Libya Attack Lingers Above Oil Markets

NEW YORK ( TheStreet) -- Shocking attacks on the U.S. consulate in Benghazi, Libya, renewed concerns about the ubiquitous geopolitical strife that hang above crude oil markets.

President Barack Obama confirmed on Wednesday the killing of four Americans, including Ambassador Chris Stevens, in Libya, where citizens of the country have continued to rebound from a bloody civil war that saw the ouster of former dictator Muammar Qaddafi in 2011.

West Texas Intermediate (WTI) light sweet crude oil for October delivery was down 11 cents to $97.06 a barrel, as analysts suggested that investors should keep an eye on the violence in Benghazi.

"The unrest with Egypt and with Libya doesn't impact oil specifically, currently, or looking ahead, but what it does do is bring back geopolitical tension to the forefront," said Matt Smith, commodity analyst at Summit Energy Services. "That's been something that has really elevated prices this year.

Obama's statement Wednesday morning extended condolences to the families of U.S. officials killed in the attack and said justice would be done for the terrible act. The president did not disclose further details as to what type of action the United States would take in response to the events.

Smith said that politicians likely will take verbal position on the issue, but that oil prices would remain largely unaffected until policymakers layout meaningful action, if there is any.

The Benghazi attack came a day after Israeli Prime Minister Benjamin Netanyahu said that the United States and others would not reserve the right to deter Israeli action if they did not draw a "red line" concerning Iran's nuclear efforts.

"I still believe that the bigger concern here is with Netanyahu going on the newswires and saying the U.S. is being too soft in the situation developing between Iran and Israel," Smith said.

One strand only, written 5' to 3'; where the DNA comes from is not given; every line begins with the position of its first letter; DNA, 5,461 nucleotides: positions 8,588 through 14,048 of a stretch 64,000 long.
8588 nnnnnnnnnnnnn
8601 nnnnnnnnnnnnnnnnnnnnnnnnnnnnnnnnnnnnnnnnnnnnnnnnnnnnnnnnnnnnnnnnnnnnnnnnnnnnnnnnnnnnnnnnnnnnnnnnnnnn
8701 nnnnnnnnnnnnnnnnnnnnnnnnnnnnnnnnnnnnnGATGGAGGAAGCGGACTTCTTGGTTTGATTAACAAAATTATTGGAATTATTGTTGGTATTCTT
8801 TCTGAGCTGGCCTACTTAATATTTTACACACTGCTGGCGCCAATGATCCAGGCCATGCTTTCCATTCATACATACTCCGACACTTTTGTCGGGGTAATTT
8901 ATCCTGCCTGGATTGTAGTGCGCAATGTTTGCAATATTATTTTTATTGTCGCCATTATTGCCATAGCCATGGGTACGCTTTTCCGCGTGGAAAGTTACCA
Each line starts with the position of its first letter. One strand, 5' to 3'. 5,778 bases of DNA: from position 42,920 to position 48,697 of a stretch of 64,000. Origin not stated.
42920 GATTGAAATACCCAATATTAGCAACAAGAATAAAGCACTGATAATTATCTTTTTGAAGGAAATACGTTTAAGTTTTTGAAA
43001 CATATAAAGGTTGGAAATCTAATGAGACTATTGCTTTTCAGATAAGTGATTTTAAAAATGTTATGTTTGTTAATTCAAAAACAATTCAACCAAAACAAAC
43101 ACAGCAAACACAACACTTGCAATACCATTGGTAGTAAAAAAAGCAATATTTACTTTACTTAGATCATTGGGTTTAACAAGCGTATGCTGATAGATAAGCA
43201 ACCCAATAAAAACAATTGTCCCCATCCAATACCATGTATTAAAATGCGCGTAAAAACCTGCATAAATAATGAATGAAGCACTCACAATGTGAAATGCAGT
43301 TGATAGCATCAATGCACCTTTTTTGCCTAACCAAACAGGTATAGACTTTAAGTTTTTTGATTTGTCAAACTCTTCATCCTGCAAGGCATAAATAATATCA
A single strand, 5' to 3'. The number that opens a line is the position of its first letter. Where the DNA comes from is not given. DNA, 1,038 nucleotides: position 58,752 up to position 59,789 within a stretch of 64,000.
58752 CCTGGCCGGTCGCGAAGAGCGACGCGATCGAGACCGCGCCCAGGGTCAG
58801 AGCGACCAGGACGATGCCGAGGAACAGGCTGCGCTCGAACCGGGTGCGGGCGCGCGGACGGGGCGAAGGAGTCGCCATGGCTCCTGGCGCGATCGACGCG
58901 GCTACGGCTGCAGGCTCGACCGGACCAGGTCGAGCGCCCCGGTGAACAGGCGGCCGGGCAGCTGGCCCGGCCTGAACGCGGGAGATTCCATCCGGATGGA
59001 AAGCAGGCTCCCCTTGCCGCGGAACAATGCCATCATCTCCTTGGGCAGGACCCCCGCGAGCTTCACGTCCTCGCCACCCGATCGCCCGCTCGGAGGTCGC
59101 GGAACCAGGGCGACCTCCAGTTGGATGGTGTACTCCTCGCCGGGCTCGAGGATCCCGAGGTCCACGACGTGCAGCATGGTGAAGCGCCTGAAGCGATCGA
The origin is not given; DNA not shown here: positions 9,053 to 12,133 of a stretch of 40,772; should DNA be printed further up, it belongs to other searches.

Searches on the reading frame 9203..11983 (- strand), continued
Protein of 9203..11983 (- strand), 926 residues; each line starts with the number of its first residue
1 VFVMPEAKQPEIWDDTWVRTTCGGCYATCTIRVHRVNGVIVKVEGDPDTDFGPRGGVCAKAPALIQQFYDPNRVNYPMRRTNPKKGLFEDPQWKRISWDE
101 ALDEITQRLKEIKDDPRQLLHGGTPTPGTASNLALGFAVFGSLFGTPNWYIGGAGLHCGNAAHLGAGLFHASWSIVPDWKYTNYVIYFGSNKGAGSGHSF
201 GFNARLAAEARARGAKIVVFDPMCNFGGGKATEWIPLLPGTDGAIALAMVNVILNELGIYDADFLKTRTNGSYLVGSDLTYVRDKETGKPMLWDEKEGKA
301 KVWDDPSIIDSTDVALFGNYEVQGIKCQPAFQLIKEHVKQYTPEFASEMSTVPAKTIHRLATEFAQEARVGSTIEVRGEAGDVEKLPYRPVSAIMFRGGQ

Force against Iran could potentially agitate world oil markets as the country exported some 1.1 million barrels a day in August, according to the International Energy Agency.

Heavy sanctions by the United States and European Union have cut into Iran's oil exports, which are about 650,000 barrels a day lower than at the end of last year, according to The Financial Times.

Developments in Libya, though, should not be ignored as civil war in the country proved to mire oil markets in 2011.

Libya pumped about 1.6 million barrels a day before the Arab Spring and civil war broke out there, and production nearly disappeared during the conflict. The loss of that production, about 2% of the world's reserves as Smith pointed out, drove oil prices higher.

But the larger impact that oil investors may be anticipating are remarks by politicians on the situation.

"A lot of people, perhaps, could be paying attention to the response of our political leaders, and perhaps that could have an effect on the supply and demand for oil as well," said Joe Bell, senior equity analyst at Schaeffer's Investment Research.

So for the immediate uproar that surrounds the attacks in Benghazi, oil investors may take a wait-and-see mentality until more information surfaces.

Integrated oil companies were trading sideways on Wednesday. Shares of ConocoPhillips ( COP) were up 0.40%, while Hess ( HES) was rising 0.27%. BP ( BP) was up 0.14%, as Chevron ( CVX) was gaining 0.25%. Shares of Exxon ( XOM) were flat.

-- Written by Joe Deaux in New York.

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